What's Market? Update: LitigationOctober 2015 – Advisories
In In re Appraisal of Ancestry.com, Inc., C.A. No. 8173-VCG (Del. Ch. 2015), the Delaware Court of Chancery held in connection with an appraisal proceeding brought by a dissenting shareholder that the best indication of the company’s fair value was the merger price. Leading up to the merger, Ancestry.com conducted a “robust” auction involving at least fourteen parties that, according to the Court, was “unlikely to have left significant stockholder value unaccounted for.” The Court rejected the petitioner’s assertion that each share was worth $42 (the merger price was $32) and instead concluded that because Ancestry’s pre-merger auction had been so robust, the merger price was a more credible indication of value than the expert reports submitted by the parties.
In In re Rural Metro Corp., 88 A.3d 54 (Del. Ch. 2014), the target’s primary investment banker, RBC, was held liable for aiding and abetting the directors’ breach of fiduciary duty, in part because of the banker’s conflict of interest in attempting to sell the corporation and providing stapled financing. The directors and a second banker settled prior to trial, leaving only RBC in the case. The Court of Chancery found that RBS was liable as an aider and abettor because:
- It created an unreasonable process and information gaps;
- Its actions caused damage in the form of an ill-timed sale, uninformed board approval and a manipulated fairness opinion; and
- The stockholders relied on misleading disclosures in the proxy statement in the form of false information that the banker presented to the board in its financial presentation.
The Court of Chancery also held that the board breached its Revlon duties by, among other things, failing to monitor or impose meaningful restrictions on the banker’s conduct.
The Court entered judgment for approximately $75.8 million against RBC.
In Orckit Communications Ltd. v. Networks Inc., C.A. No. 9658 (Del. Ch. 2015), the Court granted defendant’s motion to dismiss a claim that it had wrongfully terminated an agreement to purchase patents from plaintiff Orckit. The purchase was contingent upon the issuance of regulatory approval and the agreement provided that approval “shall be satisfactory in the sole discretion [is this right; I can’t access the decision], which, for purposes of this condition, shall not, to the extent permitted by law, be subject to the implied covenant of good faith and fair dealing of Networks.” The Court found that whether the terms of the approval were satisfactory to Networks was “a decision that is unreviewable in the sense that, if it is timely taken, the defendant could then…terminate.” Plaintiff had argued that the exercise of sole discretion was qualified by either a “commercially reasonable efforts” standard appearing elsewhere in the contract or a default good faith standard that could not be disclaimed. But the Court found it unreasonable to assume that the parties would expressly disclaim the application of the implied covenant only to impose a higher standard and that the provision’s “language…could not be any clearer.”
In In re Cornerstone Therapeutics Inc. Stockholder Litigation, Nos. 564, 2014 & 706, 2014 (Del. May 14, 2015), the Delaware Supreme Court injected exculpatory charter provisions adopted in accordance with 8 Del. C. §102(b)(7) with vigor in controlled transaction claims brought by shareholder plaintiffs against independent directors. It held that a plaintiff seeking only monetary damages must plead a non-exculpated claim against disinterested, independent directors to survive a motion to dismiss by those directors even if the underlying transaction is subject to the “entire fairness” standard – or, for that matter, subject to Revlon, Unocal, or business judgment rule review. The plaintiffs argued that because a controlled transaction is subject to heightened “entire fairness” review, all directors, including independent ones, should labor under an inference of disloyalty at the pleading stage. The Delaware Supreme Court rejected this argument as bad law and bad policy. When a director is protected by an exculpatory charter provision, a plaintiff must plead facts supporting a rational inference that the director breached his or her duty of loyalty or good faith. An inference of disloyalty that burdened independent directors would violate the principle enshrined in Delaware law that each director is presumed to be independent and to have acted in good faith and would dissuade independent directors from doing what they were appointed to do, namely, exercise independent judgment for or against proposed transactions. The Delaware Supreme Court did make clear, however, that its holding applied only to claims for monetary damages. An exculpatory charter provision might not have the same dispositive effect in cases where equitable relief, such as rescission or injunctive relief, is sought as a remedy.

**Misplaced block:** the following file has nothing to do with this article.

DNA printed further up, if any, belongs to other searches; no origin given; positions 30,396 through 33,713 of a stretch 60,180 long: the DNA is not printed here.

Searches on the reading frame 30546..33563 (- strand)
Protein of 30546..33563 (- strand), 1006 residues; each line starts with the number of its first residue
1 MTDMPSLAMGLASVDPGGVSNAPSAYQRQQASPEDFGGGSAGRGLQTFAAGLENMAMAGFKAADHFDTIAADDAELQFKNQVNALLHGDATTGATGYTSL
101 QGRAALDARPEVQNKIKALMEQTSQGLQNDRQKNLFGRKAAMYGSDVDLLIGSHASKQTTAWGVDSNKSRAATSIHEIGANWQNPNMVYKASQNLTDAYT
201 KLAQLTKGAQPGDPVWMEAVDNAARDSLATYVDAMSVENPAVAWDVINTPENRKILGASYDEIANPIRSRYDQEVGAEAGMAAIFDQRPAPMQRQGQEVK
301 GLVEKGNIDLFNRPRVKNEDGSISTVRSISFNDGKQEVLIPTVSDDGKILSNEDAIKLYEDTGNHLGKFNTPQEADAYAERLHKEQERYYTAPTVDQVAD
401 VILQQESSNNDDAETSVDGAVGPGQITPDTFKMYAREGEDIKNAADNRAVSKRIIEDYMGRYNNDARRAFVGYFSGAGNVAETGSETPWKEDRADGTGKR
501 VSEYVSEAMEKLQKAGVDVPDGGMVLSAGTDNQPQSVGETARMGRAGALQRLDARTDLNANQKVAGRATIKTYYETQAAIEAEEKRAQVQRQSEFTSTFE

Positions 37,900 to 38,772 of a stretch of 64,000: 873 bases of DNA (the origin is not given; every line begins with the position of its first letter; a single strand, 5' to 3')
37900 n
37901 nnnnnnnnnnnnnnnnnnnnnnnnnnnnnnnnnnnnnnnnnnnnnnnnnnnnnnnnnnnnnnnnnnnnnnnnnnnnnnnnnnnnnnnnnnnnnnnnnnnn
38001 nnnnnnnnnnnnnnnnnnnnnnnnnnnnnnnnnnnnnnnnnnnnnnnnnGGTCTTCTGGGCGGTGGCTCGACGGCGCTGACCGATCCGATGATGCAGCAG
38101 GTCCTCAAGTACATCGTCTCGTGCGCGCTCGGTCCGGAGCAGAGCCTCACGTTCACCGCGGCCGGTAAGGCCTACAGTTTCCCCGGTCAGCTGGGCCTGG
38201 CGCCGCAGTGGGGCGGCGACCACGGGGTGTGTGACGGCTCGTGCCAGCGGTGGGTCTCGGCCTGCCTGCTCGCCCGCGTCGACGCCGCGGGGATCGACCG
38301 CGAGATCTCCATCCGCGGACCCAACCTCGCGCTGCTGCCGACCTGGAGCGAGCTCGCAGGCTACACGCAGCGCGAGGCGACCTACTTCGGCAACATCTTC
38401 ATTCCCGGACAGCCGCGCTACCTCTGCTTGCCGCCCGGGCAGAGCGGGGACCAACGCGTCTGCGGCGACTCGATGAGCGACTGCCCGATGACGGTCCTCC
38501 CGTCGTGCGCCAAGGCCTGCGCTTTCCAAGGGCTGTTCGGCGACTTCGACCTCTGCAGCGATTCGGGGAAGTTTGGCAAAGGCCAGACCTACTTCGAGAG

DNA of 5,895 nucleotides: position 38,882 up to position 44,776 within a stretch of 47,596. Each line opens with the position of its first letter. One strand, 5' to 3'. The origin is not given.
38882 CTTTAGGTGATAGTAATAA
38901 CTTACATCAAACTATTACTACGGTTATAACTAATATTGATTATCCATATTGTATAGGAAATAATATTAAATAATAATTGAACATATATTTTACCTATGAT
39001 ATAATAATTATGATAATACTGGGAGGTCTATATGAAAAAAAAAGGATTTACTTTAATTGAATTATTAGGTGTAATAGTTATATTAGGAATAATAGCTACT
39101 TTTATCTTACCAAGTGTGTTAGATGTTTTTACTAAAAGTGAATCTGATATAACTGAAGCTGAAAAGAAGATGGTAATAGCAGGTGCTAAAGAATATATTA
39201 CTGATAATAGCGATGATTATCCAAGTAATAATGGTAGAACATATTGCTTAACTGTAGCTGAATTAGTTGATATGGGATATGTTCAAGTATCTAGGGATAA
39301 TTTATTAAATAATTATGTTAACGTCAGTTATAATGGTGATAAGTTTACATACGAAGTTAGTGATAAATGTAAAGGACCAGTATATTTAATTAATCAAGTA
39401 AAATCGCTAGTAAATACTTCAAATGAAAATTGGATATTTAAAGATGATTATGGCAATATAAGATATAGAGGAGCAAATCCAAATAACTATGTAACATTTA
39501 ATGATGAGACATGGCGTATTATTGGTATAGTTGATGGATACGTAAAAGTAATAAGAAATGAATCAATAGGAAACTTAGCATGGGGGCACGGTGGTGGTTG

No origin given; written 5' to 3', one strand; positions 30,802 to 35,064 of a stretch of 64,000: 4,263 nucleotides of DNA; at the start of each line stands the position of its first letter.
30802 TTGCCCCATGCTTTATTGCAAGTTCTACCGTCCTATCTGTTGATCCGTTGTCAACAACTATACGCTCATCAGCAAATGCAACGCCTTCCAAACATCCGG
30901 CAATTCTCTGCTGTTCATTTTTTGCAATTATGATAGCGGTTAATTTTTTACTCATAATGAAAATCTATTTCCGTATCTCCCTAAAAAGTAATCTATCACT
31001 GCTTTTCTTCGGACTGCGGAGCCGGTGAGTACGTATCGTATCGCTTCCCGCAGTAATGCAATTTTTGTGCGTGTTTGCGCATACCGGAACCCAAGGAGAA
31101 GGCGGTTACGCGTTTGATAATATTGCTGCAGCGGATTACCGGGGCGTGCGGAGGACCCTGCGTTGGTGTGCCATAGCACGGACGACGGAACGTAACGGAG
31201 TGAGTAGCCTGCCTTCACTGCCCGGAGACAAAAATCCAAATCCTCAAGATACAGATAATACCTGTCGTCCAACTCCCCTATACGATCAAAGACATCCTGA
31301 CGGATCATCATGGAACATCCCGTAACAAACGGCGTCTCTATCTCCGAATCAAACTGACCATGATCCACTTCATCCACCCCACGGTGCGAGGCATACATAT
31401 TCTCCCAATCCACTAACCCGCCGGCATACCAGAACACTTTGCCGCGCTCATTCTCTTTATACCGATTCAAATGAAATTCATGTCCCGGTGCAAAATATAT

This advisory should not be construed as legal advice or legal opinion on any specific facts or circumstances. The contents are intended for general informational purposes only, and you are urged to consult your own lawyer concerning your situation and any specific legal questions you may have.
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